The centralisation of procurement, tighter spending controls, and more strategic views on supplier management have led large enterprises to reduce the number of their IT-vendor relationships by an average of 20%. Building the right relationship with the right supplier is more important than ever for today’s CIO.
Any relationship begins and ends with the strength of personal relationships that are forged, but he says that the culture of a relationship really needs to transcend individual behaviours to permeate across every interaction point from CIO level down. In this context, the services contract provides a view of the level of shared understanding of the different but related needs of each of the parties.
The framework the contract provides is key to aligning the goals of the relationship and should be seen as a means of protection against bad behaviours. It also provide some terms of reference that help build continuity of service for key individuals, be they an account director, a CIO or an IT executive. It takes on special relevance in the case of contracts that are outsourced over a long period.
Cynics argue that suppliers promote longevity into the sourcing agreements simply as a means of protecting a revenue stream.
A vendor will argue that the closer, over time, they get to understanding the real needs of their customer, the more likely it is the vendor becomes strategic to that customer and a partner that is able to innovate and drive added value.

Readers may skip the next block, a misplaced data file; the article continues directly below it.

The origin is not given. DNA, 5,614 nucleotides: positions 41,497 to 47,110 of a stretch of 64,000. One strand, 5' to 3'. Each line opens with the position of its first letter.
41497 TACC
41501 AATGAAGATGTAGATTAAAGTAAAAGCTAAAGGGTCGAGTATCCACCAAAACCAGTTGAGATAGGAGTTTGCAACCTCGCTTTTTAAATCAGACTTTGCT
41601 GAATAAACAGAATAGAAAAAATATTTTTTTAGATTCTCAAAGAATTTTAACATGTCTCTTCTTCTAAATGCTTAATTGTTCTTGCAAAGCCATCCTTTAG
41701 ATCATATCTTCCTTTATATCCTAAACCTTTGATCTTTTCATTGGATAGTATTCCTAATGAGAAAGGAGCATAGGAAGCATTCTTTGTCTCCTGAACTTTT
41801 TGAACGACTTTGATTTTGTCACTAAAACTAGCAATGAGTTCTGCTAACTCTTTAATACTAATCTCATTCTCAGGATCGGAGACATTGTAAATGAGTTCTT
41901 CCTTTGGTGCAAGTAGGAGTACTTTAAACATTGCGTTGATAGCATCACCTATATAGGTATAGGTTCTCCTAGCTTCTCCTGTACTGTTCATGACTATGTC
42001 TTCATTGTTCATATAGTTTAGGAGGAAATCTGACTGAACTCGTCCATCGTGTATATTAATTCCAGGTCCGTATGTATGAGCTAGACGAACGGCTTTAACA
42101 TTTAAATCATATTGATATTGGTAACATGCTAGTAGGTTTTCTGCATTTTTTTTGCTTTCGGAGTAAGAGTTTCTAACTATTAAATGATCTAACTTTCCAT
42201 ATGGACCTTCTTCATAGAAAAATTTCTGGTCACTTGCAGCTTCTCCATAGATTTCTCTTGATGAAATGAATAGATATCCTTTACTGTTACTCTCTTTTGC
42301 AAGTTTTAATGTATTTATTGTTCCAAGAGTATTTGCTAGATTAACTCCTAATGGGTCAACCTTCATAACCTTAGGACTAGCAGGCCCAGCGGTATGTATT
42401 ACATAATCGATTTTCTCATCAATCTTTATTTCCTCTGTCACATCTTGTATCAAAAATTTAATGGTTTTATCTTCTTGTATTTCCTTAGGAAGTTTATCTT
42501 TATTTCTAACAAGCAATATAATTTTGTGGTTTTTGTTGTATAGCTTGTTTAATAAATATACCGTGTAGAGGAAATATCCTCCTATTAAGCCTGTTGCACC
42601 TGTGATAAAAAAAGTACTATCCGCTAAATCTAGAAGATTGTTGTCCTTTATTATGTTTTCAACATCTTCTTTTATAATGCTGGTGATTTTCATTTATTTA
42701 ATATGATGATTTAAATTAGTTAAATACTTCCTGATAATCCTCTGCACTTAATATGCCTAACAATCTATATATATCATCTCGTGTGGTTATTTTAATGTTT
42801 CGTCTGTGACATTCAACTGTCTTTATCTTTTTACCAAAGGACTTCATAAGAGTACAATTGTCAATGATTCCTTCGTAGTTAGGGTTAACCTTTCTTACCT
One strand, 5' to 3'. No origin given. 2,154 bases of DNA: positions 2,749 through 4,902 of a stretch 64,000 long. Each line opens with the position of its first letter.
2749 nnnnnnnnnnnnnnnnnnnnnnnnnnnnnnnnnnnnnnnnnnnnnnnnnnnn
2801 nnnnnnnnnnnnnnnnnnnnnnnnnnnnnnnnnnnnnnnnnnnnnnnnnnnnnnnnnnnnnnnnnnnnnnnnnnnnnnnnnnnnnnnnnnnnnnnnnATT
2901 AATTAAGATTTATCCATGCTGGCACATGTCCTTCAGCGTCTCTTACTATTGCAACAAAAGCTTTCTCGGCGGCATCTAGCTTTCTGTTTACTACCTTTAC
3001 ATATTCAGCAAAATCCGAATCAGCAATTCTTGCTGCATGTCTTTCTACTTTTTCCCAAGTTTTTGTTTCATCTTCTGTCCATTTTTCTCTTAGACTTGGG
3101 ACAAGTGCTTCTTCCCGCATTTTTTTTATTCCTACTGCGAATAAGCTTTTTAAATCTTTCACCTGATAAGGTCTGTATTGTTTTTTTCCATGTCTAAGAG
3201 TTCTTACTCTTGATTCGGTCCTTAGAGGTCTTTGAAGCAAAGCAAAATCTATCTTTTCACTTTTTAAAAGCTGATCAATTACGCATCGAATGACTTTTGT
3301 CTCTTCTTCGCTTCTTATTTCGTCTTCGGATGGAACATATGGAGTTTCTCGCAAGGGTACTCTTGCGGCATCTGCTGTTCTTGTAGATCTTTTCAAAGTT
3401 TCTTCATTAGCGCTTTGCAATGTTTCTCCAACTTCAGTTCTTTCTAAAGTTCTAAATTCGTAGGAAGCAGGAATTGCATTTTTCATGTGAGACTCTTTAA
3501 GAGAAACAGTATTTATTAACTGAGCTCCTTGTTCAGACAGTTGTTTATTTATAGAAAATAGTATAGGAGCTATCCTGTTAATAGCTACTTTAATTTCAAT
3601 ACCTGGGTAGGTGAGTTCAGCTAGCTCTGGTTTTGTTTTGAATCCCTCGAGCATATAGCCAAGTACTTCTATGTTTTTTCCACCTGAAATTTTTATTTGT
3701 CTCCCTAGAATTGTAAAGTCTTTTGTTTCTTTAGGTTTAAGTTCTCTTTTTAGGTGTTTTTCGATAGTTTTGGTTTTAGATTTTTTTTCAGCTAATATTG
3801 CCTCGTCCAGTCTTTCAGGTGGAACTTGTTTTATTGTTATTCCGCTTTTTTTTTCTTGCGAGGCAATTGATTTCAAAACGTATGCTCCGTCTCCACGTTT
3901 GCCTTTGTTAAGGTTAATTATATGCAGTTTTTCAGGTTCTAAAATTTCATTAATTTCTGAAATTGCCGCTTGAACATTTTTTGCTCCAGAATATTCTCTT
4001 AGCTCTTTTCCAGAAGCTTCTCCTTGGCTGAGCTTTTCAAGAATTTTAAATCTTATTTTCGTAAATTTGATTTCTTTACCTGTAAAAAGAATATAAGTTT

Equally, customers who are prepared to get close to specific vendors can play a role in the commercial futures of their supplier. By indicating their preferences, wants and concerns they can help direct the product development and product acquisition plans.
CIOs often talk about wanting to implement ‘risk and reward’ mechanisms in their IT services or outsourcing relationships, and depending on the level of trust this may be in the form of risks which include a “penalty” payment for underperforming and the rewards include a cash bonus for over performing. But the more successful risk and reward mechanisms tend to focus on output metrics rather than input metrics.
So, instead of focusing on traditional input service levels such as system uptime, it may be more appropriate to measure the number of orders or processes handled by the system in a particular measurement period. Output metrics tend not to be within the end-to-end control of the service provider – for example the number of customer orders processed by a system will depend on customer demand, as well as the effectiveness and efficiency of the system. Output metrics, therefore, require a more collaborative approach between the parties.